The New York criminal lawyers at Saland Law PC are pleased to announce a top disposition for a client charged with Criminal Mischief in the Third Degree (New York Penal Law 145.05), Auto Stripping in the Third Degree (New York Penal Law 165.09) and Attempted Petit Larceny (New York Penal Law 110/155.25). The most serious offense, NY PL 145.05, is an “E” felony punishable by up to four years in state prison.
Prosecutors alleged that our client, an individual who had previously been convicted of violating New York Penal Law 265.03 for possessing a loaded firearm, took a brick and smashed it through the back trunk window of a vehicle parked in Manhattan. After allegedly smashing out the window, our client is further alleged to have reached inside the vehicle in the presence of a plain clothes officer and an independent eyewitness. Ultimately, the police arrested our client and the owner of the vehicle assessed the damage at $1,000. Charged with a felony, and previously convicted of a violent felony, prosecutors offered our client a “sweetheart” deal of a misdemeanor plea and restitution. Unhappy with the offer, our client, who was represented by a “public defender,” consulted with and retained Saland Law PC.
Upon reviewing the case, our criminal attorneys determined that significant issues existed that fortified our client’s defense despite the police officer and independent witnesses’ observations. Although much was on the line should prosecutors present the case against our client to the Grand Jury and a misdemeanor offer was rejected, we advised our client to pursue a better disposition than the one offered.
Fairly straight forward, one is guilty of Criminal Mischief in the Third Degree if he or she, without permission, intentionally causes damage to another person’s property in an amount that exceeds $250. While the facts and allegations against our client seemed equally clear, when we dissected the matter further we learned that our client obtained a prescription for ambien (a drug used to aid in sleeping) earlier that day. Using that medication to sleep, our client asserted that he had no recollection of the incident for which he was arrested. Research revealed that one of the side effects of ambien is “sleepwalking.” Not merely relying on the possibility that our client could have suffered from “sleepwalking” when the incident occurred, we further corroborated our client’s lack of intent to cause damage to the vehicle or steal from it. To that end, we were able to establish that at the time of the incident our client was wearing nothing other than shorts (no tee shirt, shoes, etc.). Moreover, our client had resided in a family owned building three doors down from where the vehicle was parked and served as a superintendant for over ten years at that location. Objectively, it made little to no sense that an individual who had no trouble with the law since a conviction in the 1990s would smash a vehicle window and attempt to steal from that vehicle in a location doors down from where our client owned a building. Moreover, if an individual would in fact attempt to steal from a car parked in a neighborhood where he or she is likely known to many residents, it is probable that the person would wear sneakers and a shirt so he or she could flee as quickly as possible.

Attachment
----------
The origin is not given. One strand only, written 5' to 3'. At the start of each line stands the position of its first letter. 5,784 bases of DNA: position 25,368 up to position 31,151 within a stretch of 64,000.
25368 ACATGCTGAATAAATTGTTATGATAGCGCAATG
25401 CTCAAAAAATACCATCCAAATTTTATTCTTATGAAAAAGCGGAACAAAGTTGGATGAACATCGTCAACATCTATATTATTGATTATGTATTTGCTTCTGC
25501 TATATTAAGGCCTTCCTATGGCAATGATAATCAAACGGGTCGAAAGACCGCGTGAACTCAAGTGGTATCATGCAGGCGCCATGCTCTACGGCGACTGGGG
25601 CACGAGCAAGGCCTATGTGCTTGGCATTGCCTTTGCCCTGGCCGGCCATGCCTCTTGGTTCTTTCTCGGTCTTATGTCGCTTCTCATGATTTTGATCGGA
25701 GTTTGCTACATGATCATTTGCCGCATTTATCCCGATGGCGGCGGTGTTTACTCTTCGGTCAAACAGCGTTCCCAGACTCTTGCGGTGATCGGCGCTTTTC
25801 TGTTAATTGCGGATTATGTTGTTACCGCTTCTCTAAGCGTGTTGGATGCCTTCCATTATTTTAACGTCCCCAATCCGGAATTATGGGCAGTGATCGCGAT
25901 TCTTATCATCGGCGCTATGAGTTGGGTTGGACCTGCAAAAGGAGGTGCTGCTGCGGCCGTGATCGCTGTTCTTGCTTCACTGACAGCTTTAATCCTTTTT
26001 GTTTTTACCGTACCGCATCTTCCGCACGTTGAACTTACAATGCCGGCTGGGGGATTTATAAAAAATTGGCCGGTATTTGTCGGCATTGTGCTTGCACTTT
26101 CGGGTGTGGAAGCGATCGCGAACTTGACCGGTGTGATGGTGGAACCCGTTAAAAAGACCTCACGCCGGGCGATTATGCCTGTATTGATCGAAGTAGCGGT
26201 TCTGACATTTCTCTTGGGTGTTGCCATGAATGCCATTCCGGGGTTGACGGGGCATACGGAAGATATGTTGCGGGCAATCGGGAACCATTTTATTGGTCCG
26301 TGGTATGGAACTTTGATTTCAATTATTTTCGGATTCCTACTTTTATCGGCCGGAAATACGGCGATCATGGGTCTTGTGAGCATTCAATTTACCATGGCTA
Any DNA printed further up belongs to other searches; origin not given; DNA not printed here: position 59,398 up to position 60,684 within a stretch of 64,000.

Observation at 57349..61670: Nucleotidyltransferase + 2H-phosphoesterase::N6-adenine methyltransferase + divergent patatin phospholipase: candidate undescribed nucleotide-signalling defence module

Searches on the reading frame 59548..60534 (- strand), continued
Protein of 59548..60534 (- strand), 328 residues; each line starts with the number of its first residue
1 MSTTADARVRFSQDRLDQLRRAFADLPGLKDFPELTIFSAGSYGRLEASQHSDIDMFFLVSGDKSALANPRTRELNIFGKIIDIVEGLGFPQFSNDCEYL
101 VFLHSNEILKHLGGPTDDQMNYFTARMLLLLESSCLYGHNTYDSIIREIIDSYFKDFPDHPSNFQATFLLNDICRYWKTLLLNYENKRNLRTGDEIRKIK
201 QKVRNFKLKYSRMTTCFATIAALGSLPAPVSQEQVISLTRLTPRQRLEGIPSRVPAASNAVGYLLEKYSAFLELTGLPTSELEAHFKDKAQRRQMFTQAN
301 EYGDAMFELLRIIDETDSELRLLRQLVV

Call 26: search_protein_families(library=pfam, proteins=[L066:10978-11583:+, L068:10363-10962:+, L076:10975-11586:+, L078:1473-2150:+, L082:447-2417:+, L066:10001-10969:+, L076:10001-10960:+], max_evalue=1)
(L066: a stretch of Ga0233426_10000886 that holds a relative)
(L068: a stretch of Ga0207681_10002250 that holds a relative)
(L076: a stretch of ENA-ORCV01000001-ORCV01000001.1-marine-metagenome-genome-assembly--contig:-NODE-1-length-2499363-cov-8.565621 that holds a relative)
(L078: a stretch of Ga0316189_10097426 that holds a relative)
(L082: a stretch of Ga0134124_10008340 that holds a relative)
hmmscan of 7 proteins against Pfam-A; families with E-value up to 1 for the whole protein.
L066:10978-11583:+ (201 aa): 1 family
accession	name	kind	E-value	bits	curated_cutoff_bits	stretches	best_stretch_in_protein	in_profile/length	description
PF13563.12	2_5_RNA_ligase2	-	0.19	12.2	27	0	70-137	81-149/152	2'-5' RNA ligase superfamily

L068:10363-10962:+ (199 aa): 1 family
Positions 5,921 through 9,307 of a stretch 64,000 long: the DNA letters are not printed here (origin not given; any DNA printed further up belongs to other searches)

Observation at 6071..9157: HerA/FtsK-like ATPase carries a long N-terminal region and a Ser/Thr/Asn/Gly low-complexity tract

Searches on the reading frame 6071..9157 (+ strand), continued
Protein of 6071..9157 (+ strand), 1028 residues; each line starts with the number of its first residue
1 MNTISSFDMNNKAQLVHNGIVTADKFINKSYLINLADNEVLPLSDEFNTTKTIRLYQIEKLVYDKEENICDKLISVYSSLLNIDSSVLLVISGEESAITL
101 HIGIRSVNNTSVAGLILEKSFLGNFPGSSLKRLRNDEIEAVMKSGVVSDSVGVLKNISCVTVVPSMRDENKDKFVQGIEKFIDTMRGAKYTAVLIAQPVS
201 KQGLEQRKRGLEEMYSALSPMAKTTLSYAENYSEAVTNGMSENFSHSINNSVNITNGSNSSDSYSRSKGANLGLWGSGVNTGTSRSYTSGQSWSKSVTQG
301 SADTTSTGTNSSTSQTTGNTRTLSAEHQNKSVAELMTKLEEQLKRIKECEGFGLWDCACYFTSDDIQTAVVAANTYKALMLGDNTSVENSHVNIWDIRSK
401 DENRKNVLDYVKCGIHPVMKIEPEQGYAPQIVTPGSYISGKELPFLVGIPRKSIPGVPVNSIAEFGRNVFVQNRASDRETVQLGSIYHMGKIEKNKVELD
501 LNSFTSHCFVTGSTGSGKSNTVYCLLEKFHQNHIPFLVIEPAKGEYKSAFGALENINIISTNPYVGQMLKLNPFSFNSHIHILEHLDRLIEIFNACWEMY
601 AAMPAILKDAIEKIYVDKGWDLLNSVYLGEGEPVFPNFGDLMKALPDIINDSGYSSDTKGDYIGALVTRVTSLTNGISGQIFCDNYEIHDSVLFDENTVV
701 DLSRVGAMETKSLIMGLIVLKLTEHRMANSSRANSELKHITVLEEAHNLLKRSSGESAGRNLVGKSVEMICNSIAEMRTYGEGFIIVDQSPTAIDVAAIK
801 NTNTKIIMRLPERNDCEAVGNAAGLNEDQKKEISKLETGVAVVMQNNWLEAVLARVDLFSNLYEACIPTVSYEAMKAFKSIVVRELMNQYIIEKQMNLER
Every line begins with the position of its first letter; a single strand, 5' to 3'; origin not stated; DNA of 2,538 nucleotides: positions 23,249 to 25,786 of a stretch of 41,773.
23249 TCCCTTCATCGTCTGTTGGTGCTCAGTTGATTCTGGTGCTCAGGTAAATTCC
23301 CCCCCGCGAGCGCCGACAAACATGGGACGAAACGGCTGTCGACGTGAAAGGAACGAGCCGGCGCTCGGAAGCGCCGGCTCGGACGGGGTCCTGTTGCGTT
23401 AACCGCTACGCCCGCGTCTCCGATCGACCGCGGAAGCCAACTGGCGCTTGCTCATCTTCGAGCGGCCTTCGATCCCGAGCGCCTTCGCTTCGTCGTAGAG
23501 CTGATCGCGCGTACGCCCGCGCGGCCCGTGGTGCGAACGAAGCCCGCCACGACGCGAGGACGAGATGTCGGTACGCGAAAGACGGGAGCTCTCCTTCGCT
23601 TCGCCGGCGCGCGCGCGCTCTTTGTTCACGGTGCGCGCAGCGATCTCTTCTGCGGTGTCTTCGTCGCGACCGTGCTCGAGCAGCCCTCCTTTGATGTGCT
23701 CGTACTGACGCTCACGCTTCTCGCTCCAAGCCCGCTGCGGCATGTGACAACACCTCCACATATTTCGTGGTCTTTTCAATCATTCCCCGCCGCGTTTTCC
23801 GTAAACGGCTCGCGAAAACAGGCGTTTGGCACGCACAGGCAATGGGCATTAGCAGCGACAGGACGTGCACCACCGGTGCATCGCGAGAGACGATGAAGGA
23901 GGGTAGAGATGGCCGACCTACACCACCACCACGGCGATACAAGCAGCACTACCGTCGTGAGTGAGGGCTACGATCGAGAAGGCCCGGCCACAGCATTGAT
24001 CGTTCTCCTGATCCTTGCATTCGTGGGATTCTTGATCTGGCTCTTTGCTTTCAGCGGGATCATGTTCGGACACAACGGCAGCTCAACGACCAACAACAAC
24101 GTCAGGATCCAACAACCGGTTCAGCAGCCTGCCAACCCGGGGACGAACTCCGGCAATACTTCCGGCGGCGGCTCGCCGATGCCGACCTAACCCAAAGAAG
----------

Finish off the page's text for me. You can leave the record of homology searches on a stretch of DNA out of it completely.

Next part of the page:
Combining all of these factors together, the prosecution ultimately agreed to offer a better deal than the original misdemeanor offer. Avoiding a new criminal conviction, probation, community service or incarceration, our criminal attorneys convinced the District Attorney’s Office to permit our client to plead to a violation of Disorderly Conduct. While an argument could have been made that our client should have sought a complete dismissal, the risk-reward analysis dictated that a non-criminal plea was the best possible disposition. At a minimum, it was exponentially better than either a misdemeanor or felony conviction.
To further educate yourself on any of the crimes listed above, including Criminal Mischief in the Third Degree, please follow the highlighted links above. To learn more about other crimes, please review the New-York-Lawyers.org website or the NewYorkCriminalLawyerBlog.Com.
Founded by two former Manhattan prosecutors, the New York criminal lawyers at Saland Law PC represent those accused of criminal offenses throughout New York City and the region.
Note: Although this disposition is one of many tremendous results for a Saland Law PC client, past results do not guarantee future outcomes. Each and every case is unique.